You don't need motivation, you need clarity. Simply follow your predetermined plan: I will [BEHAVIOR] at [TIME] in [LOCATION].

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Finding your purpose

Many seem to think that purpose comes from your unique gifts and sets you apart from other people. That is only partly true.

Meaningful goals that foster a sense of purpose are ones that can ...

Read

Reading connects us to people across time and space.

  • Research shows that those who read the Bible more tended to have a stronger sense of purpose.
  • Reading fiction also seems to make a difference. By seeing purpose in the lives of other people, we are more likely to see it in our own.
Find purpose in suffering

Finding purpose is not just an intellectual pursuit, it is something we need to feel. That's why purpose can grow out of suffering.

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Read to someone

One of the biggest obstacles to reading books we enjoy is that we think we should read books even if we don’t enjoy them—specifically, the idea that if we start a book, we must fi...

The To-Go Box Method

For a weight-loss hack, it goes like this: As soon as you order a meal at a restaurant, ask immediately that half of it be put in a to-go box once it’s ready and only the other half served to you. It’s basically a stricter version of portion control.

We can apply the same technique to get ourselves to read more.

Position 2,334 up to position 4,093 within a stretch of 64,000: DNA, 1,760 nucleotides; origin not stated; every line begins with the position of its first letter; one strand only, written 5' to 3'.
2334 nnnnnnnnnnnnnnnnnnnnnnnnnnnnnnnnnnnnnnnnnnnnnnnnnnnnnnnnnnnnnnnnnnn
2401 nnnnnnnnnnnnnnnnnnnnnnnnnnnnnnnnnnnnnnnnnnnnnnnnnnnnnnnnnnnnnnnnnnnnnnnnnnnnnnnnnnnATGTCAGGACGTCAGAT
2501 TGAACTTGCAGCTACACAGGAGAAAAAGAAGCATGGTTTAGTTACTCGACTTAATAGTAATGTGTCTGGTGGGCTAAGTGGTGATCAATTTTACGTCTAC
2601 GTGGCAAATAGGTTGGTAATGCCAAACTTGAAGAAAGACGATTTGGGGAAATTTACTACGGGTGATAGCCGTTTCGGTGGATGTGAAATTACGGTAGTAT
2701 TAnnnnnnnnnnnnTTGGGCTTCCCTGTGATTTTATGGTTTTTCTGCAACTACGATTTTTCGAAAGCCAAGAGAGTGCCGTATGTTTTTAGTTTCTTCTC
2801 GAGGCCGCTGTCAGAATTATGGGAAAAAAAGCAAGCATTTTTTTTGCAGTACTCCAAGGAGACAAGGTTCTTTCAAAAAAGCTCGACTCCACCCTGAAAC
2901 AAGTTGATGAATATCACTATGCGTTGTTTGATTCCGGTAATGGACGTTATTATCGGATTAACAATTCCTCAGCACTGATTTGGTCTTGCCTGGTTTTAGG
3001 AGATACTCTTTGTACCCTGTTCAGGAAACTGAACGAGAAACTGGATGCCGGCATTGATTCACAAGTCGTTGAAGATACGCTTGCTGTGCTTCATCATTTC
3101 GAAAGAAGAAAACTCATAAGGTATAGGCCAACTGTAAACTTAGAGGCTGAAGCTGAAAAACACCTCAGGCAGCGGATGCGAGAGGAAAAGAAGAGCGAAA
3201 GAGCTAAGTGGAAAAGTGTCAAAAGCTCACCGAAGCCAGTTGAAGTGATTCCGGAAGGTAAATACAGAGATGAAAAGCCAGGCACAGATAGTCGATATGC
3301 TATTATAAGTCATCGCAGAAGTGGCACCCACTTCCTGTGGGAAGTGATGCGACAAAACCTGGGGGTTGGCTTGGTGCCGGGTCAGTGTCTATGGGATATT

Instead of 2 hours of Netflix each night, cutting it in half would still give you the satisfaction of watching Netflix in the evenings but also free up time to read as well.

Book Summaries

Preview the book in order to vet whether or not it’s worth investing your time in.

  • Use book summaries. Find apps that give accurate and concise summaries of many of the most popular books out there and are constantly updating their library.
  • Use podcast interviews with the author. Authors often go on the podcast circuit to promote their books. 

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Copying successful people

Putting highly successful people on a pedestal can unknowingly hinder our own efforts. We get caught in comparisons and it’s easy to forget that they’ve had and still have their own set of struggle...

Maximize every moment

Working well is not about maximizing every waking moment of the day, in order to get more done. And the focus on maximizing time may actually diminish our creativity.

Instead, try identifying and focusing on the few hours of the day you are most productive.

Setting Big Goals

To achieve sustainable productivity habits, it’s best to build up with easily achievable tasks.

Small chunks of accomplishment will amount to something big eventually.

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Meaningful productivity

The best work happens in short intensive deep work spurts (1–3 hours, no distractions). 

Your best thinking  will actually happen while you’re away from your work, “recovering.” B...

The first 3 hours of the day

...are your most precious for maximized productivity. 

Your brain is most attuned first thing in the morning, and so are your energy levels. Consequently, the best time to do your best work is during this time.

The “90–90–1” rule

Spend the first 90 minutes of your workday on your #1 priority, nothing else. 

Zero distractions. Just get that work done.